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  • Writer's pictureElena Buenrostro

7 Benefits of Using Drones for Inspections

Over the last few years, drones have been widely adopted for inspections.


The primary way that inspectors use drones is as an inspection tool for collecting video footage and photos that show the condition of the object being inspected.


In inspection terminology, these videos and photos are generally referred to as visual data.


Another type of data inspectors commonly collect by drone is thermal data, which they get by using a drone’s thermal camera.



In general, drone inspections can be broken into two categories—home inspections and industrial inspections.


On the home inspection side, drone pilots are flying over homes to get visual data showing the roof's condition.


This data can be useful for home inspections done during the sale of a house to show the roof's condition as part of evaluating the overall worth of the house. but it can also be used by insurance adjusters who are evaluating an insurance claim made after damage to a roof.


On the industrial inspection side, drone pilots are flying both indoors and outdoors to inspect a vast array of industrial assets like boilers, pressure vessels, or storage tanks (to name a few).


Using drones for these inspections presents several key benefits—here are the top seven.


1. Savings & ROI


Drones are being used to take the place of people for inspections, saving companies huge amounts of money in the process.


In home inspections, drones help companies save money by:


  • Speeding up the process. Drones can collect visual data on the condition of a roof much faster than a person can by climbing onto it with a ladder or surveying it from the ground—and this increased speed means significant savings over time.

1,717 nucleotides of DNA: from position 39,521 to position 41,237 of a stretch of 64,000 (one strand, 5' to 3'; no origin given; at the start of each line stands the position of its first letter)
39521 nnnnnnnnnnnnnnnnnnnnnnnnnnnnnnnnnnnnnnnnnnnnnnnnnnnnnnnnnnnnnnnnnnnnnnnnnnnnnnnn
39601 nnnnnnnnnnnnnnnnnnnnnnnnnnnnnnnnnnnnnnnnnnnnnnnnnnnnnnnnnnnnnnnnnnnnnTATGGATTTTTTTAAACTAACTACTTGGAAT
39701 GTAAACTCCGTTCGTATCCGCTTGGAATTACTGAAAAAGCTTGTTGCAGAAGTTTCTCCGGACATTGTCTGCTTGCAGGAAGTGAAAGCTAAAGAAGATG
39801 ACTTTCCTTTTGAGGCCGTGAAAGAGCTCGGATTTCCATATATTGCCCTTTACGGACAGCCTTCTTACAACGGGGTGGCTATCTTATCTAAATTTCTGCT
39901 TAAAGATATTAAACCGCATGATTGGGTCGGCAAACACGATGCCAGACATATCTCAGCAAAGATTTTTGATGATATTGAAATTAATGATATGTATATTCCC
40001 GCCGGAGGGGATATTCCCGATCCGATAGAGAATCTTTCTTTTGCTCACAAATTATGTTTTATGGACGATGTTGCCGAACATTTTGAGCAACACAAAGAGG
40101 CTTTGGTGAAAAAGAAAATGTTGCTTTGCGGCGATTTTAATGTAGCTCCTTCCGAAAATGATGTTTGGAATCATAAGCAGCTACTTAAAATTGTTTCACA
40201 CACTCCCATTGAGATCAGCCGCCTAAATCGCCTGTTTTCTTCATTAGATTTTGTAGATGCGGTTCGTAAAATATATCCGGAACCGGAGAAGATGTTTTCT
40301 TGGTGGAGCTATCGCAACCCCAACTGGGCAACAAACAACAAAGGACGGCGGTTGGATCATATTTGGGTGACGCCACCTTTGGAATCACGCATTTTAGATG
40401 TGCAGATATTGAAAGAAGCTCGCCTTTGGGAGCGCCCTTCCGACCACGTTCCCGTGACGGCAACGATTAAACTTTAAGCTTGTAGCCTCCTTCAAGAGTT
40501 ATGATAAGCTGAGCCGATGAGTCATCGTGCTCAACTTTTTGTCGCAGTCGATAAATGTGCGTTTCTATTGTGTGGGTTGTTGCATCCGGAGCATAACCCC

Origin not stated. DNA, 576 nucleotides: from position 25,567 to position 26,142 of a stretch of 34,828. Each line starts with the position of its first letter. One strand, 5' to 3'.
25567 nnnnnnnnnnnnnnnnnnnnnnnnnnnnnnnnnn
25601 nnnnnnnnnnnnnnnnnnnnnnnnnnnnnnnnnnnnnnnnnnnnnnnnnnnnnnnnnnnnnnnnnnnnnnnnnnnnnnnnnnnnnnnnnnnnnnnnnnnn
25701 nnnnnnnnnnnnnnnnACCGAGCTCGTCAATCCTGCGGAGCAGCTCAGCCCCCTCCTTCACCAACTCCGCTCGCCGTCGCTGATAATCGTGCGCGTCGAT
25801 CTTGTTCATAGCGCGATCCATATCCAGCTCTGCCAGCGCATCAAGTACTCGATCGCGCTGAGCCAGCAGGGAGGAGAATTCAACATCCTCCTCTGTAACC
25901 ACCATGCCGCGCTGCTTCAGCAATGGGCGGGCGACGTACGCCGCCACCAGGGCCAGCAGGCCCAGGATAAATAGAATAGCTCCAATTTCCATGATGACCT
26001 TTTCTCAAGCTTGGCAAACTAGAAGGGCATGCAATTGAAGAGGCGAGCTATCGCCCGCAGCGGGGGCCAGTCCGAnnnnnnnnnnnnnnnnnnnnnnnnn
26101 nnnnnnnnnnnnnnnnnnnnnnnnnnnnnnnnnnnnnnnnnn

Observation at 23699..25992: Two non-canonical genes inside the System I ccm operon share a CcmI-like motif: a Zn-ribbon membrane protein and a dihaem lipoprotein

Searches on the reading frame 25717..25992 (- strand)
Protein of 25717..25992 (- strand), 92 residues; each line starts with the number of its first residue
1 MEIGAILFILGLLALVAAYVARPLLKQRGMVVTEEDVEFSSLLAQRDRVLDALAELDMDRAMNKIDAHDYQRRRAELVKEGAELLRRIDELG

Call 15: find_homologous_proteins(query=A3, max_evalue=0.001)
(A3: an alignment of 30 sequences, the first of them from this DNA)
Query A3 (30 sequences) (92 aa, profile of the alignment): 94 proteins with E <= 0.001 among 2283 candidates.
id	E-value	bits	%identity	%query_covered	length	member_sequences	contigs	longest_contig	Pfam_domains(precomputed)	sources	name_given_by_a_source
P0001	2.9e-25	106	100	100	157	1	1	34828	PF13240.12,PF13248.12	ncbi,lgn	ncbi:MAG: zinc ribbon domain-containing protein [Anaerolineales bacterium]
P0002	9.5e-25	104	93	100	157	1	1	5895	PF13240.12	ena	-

In industrial inspections, drones help companies save money by:


  • Cutting down turnaround times. Turnaround time (also called downtime) refers to the amount of time an asset—like a boiler—or even an entire plant—like a power station—is offline while inspections and repairs are performed. When people perform inspections, they often have to install scaffolding to stand on, which is time-consuming. Drones can remove the need to build scaffolding for inspections, which significantly cuts down the time the asset is offline, thus saving companies tens of thousands or even hundreds of thousands of dollars an hour in lost revenue.

  • No scaffolding. Scaffolding can be really expensive. The cost for scaffolding for a single inspection could be a few hundred thousand dollars—just for materials and labor. By using a drone to collect visual data instead of a person, companies can cut this cost entirely.

  • Liability insurance. If you don’t send a person into a confined space, you don’t have to be insured for the accidents that could take place once they’re in there. Of course, you still need to have drone insurance, but that is much less costly than the insurance needed for confined space entry.


2. Improved Safety


Inspections are inherently dangerous to conduct in person.


Inspectors risk falling from a roof, cell tower, or other high areas, getting trapped in a confined space, and being exposed to harmful fumes.


These life-threatening dangers can be eliminated by using a drone to collect visual data remotely instead of using an inspector to collect it in person.


Some industries, like the nuclear sector, present unique safety benefits.


In nuclear work, it is the duty of nuclear plant operators to reduce their employees’ exposure to radiation as much as they possibly can. This concept is codified by the phrase ALARA, which stands for As Low As Reasonably Achievable—and it’s actually a legal requirement for these operators to constantly seek new ways to lower exposure.


Drones present a powerful tool for this mission.


Nuclear plant personnel can use drones to collect visual data remotely, avoiding the need for them to collect it themselves, and thereby reducing their exposure to radiation. New types of drones with new sensors, like dosimeters or ultrasonic sensors, present the possibility of lowering radiation exposure even more by enabling plant personnel to collect even more data remotely.


3. Improved Access


Access issues usually come up in industrial inspections when working indoors.